I've been really surprised by something this week.
One of my freelance projects right now is a big one: proofread the entire biblical text of the New King James Version of the Bible for a publisher who is putting out a new study Bible this year. I started at Genesis and worked my way through to Esther (about 750 pages) and then, over the weekend, decided to switch to the New Testament and read through the Gospels -- mainly because my most current offering of the Look at Jesus course was getting started this week.
What I didn't anticipate was how the reading of Matthew -- and specifically the last 10 chapters of it -- would affect me as we entered Holy Week.
I turned to the pages of Jesus' triumphal entry into Jerusalem -- otherwise known as Palm Sunday -- on the actual day in this church year that we were celebrating Palm Sunday. It felt so surreal for the recorded history of Christ's life to align so unexpectedly and gently with my own lived life here today.
And then, as I proceeded to read the account of that last week -- the way Jesus cleared the temple, then confronted the religious leaders who accosted him left and right; the way he sat and taught the disciples what to expect about the end of time and how to live without him there; the way Judas betrayed him in the garden and the disciples fled and then he began the long, lonely road to his death -- as I read all this on Sunday, a deep and gutteral moan began in my stomach, then moved into my chest and out my mouth.
I cried and cried and cried, tears streaming down my face and into my nose and mouth, getting everywhere.
They crucified my Lord. They abandoned him.
He died. He was killed. He was completely alone.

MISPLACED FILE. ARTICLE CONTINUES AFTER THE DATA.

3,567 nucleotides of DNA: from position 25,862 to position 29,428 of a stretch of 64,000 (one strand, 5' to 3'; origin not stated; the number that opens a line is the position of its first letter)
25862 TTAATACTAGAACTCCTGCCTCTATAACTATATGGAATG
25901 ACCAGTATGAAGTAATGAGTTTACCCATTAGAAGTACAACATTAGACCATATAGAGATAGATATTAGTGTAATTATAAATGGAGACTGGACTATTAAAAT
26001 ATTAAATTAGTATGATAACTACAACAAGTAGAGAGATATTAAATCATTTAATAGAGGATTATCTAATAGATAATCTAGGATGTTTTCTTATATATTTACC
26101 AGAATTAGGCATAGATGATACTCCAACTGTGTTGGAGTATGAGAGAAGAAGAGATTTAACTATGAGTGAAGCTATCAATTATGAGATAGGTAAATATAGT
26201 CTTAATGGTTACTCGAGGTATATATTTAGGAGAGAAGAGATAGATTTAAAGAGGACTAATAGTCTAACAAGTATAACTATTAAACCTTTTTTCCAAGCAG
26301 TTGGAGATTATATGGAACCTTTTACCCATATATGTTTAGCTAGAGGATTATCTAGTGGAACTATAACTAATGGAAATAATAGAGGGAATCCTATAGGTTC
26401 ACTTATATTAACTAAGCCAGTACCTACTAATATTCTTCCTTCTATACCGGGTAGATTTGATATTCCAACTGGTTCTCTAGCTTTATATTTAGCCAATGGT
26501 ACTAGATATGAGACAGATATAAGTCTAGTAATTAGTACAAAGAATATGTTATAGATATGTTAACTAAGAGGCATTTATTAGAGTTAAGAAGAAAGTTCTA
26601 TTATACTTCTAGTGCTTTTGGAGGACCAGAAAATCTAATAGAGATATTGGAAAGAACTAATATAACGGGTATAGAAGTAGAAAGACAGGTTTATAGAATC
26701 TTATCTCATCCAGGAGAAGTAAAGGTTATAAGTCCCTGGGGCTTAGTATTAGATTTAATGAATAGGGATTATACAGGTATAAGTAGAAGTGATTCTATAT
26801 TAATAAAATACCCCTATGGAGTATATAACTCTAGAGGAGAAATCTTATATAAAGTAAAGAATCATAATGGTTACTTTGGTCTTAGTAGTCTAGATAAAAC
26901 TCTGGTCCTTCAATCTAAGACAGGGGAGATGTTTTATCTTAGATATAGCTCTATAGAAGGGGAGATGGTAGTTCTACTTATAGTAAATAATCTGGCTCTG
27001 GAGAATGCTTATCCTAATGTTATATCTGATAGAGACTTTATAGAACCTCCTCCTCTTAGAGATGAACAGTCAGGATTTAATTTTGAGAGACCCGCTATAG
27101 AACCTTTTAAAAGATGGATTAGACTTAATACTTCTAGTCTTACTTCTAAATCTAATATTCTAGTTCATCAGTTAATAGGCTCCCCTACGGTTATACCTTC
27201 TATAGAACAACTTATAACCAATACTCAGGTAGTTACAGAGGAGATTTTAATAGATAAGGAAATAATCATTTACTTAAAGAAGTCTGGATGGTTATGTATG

There were so many poignant moments for me as I sat and read those pages on Sunday that I decided to write them down and reflect upon them every single day this week. (I've been writing them as a series of daily posts on Still Forming this week.)
It's been such a different experience for me to sit with Holy Week in this way. I've not ever done that before. Mostly, I've observed Good Friday and Holy Saturday in intentional, meaningful ways leading up to Easter, but sitting with the full passion week of Jesus is new.
It has made this week a rather quiet, somber, reflective place inside my heart.
And I've realized what a good thing this is. Too often, those of us living on this side of the New Testament are quick to get to Easter. We love Easter! It's the foundation of our faith. It's the good news of Jesus made alive again and reigning forever and relieving the burden of all the earth from brokenness, sin, and death. It's the hope of our unending future with God. It's the life we get to live anew right now, here.
But the week leading up to Easter? It was not an easy one for our Christ. I cannot imagine fully the increasing fear and burden and pain and loneliness and resistance he felt as he approached that fateful hour of his arrest leading to his imprisonment, conviction, and death. It was a week he'd been living toward his whole life. It was the final hour. The moment of truth.
And he didn't want to go. He did, but he didn't. He was grieved at the fact of it. But he did, in the end, remain steadfast and undeterred.
He kept being Jesus.
Jesus asks of his closest disciples in the garden, "Could you not watch and wait with me one hour?"
I think our attention to Holy Week -- the difficulty of it, the discomfort of it, the lack of resolution it carries when we already know the end of the story -- is a bit like our choosing to watch and wait with Jesus in the way he wished and wanted his disciples to have done.
Will we watch and wait with him this week? Join me at Still Forming as we seek to be faithful to him in this small way.